Our phylogenetic analysis of the glycosyltransferases points to the ancient origin of higher order homooligomeric states which appear to be as ancient as the monomeric state and goes back in evolution as early as the time of divergence of prokaryotes and eukaryotes. Moreover, the examination of the trees for both the GT-A and GT-B folds shows multiple gene duplications leading to a large number of paralogs with different specificities. Although many different glycosyltransferase families form biological dimers, the dimer binding modes are surprisingly diverse among different families implying that paralogs might acquire different binding arrangements throughout evolution. Our recent study on a larger dataset of families exhibiting multiple binding arrangements showed that binding modes are conserved among homologous proteins from the same family sharing 50-70% identity or higher 18. It implies that oligomeric state, binding mode, and features affecting oligomerization can be reliably inferred only from close homologs.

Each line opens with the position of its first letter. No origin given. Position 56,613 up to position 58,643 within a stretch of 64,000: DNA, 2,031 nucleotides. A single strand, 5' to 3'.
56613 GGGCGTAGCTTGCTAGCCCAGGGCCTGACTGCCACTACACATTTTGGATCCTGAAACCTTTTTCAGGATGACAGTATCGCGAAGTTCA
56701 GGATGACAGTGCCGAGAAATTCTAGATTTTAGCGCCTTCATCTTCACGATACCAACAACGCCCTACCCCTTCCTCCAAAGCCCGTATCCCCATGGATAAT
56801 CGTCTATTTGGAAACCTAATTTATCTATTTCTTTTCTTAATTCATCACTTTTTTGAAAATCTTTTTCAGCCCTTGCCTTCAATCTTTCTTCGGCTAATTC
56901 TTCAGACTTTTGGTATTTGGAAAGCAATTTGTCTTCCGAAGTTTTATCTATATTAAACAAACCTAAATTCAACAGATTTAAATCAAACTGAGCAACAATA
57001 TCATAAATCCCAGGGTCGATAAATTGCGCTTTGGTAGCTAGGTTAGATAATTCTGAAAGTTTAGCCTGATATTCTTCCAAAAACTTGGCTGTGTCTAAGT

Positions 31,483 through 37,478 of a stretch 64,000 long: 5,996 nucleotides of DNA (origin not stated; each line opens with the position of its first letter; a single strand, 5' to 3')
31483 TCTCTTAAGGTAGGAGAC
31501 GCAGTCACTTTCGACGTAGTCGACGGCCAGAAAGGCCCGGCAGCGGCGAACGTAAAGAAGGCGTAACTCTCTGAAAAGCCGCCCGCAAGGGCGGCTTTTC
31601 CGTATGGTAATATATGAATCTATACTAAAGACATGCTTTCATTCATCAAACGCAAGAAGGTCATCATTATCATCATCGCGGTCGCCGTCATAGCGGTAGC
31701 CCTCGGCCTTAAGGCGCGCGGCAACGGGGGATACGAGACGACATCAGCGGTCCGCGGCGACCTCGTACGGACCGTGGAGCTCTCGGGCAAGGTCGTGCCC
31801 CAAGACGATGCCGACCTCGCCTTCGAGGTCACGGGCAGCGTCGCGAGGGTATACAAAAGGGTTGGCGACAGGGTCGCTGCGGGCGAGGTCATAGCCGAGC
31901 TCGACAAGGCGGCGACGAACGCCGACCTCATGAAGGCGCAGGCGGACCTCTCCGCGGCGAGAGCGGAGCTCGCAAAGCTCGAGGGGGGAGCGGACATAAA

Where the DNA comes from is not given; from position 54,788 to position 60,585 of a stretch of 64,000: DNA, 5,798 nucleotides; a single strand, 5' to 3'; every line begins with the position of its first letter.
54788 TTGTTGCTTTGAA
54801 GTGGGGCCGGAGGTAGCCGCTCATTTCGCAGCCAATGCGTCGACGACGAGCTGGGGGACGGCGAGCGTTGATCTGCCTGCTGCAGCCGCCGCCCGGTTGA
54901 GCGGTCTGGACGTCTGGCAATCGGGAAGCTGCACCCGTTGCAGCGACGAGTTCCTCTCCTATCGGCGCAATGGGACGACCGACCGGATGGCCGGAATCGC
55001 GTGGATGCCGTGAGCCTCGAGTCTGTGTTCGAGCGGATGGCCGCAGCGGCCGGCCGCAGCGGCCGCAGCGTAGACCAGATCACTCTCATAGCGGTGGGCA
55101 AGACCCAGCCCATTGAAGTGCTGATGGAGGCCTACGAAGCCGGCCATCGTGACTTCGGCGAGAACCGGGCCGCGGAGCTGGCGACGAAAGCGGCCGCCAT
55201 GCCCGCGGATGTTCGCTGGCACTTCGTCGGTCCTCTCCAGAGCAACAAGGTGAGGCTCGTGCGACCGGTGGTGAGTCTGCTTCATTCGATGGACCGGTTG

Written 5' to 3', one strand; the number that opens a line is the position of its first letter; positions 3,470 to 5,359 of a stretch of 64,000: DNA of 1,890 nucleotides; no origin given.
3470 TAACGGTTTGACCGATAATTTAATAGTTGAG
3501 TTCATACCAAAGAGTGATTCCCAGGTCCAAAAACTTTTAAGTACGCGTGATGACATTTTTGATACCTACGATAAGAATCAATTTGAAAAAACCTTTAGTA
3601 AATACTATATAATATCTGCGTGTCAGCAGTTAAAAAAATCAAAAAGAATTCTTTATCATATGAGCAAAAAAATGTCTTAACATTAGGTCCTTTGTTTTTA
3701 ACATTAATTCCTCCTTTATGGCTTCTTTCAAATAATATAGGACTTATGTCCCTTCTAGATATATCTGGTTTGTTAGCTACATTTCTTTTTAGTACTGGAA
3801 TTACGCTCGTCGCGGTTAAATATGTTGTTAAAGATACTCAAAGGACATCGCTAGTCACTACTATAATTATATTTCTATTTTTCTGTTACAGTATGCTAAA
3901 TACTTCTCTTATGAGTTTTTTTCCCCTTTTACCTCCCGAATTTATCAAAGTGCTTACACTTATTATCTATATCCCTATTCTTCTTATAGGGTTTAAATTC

As mentioned earlier, different oligomeric states may provide sites for allosteric regulation, generate new binding sites at dimer interfaces to increase specificity, increase affinity through multivalent binding, and provide the regulation through the transition between active and non-active forms which in turn depend on the protein oligomeric state. To understand such functional mechanisms and predict those features which might mediate/disrupt oligomerization and provide regulatory switches one might want to investigate the sequence and structural features which differentiate between different oligomeric states. In a recent landmark study this question was addressed on a set of fifty domain families.37 Manual inspection of these domains in monomeric and homooligomeric states revealed that for eleven domain families (22%) certain loop regions were responsible for enabling or disabling the oligomeric interfaces. In the current study we performed an automated analysis of different oligomeric forms from 31 families of two folds of glycosyltransferases and made several main observations. First, we have not observed any amino acid changes which would account for the difference between oligomeric states and even very remotely related glycosyltransferases with quite different amino acid usage on the homodimer interface regions have the same oligomeric state. We also have not observed examples of domain swapping which can be an important mechanism to form oligomeric proteins.38 Second, we found that there is a statistical bias for structurally unaligned and to a smaller degree for gapped regions (present in homooligomers, absent in the corresponding monomers) to occur on homodimer interfaces, which points to the importance of these regions in the formation of homooligomers. Finally, our further analysis showed that these unaligned/gapped interface regions for glycosyltransferases predominantly include loops and to a lesser extent alpha-helices. The observation that alpha-helices can affect the formation of specific homooligomeric interfaces is consistent with a recent study which showed that alpha-helices in some proteins from the p53 family might be essential for stabilizing p53 tetramers and can be lost in other species or acquire different functions.39 Although more flexible and variable than the core regions, loops are under strong evolutionary constraints to preserve their properties and might have pronounced functional significance for protein binding. It is evident from the correct GT classification provided by our loop similarity metric and consistent with the previous studies that loops might offer important clues to gauge remote evolutionary relatedness.25,40-42. Consistent with Akiva et al.37 we also show that loops play a crucial role in forming homooligomers and might regulate the binding affinity of homooligomeric interactions. Loops on interaction interfaces can be also used in a negative design strategy to protect proteins from non-specific aggregation.43 Consistent with the negative design strategy we also observed in some cases that inserted regions (with respect to the monomer) disrupt the homodimer interactions (so called “disabling” loops according to Akiva et al terminology) although such cases are rare compared to those regions which mediate the homooligomer formation. This points to the relative importance of enabling compared to disabling regions in the monomer-oligomer evolution of glycosyltransferases.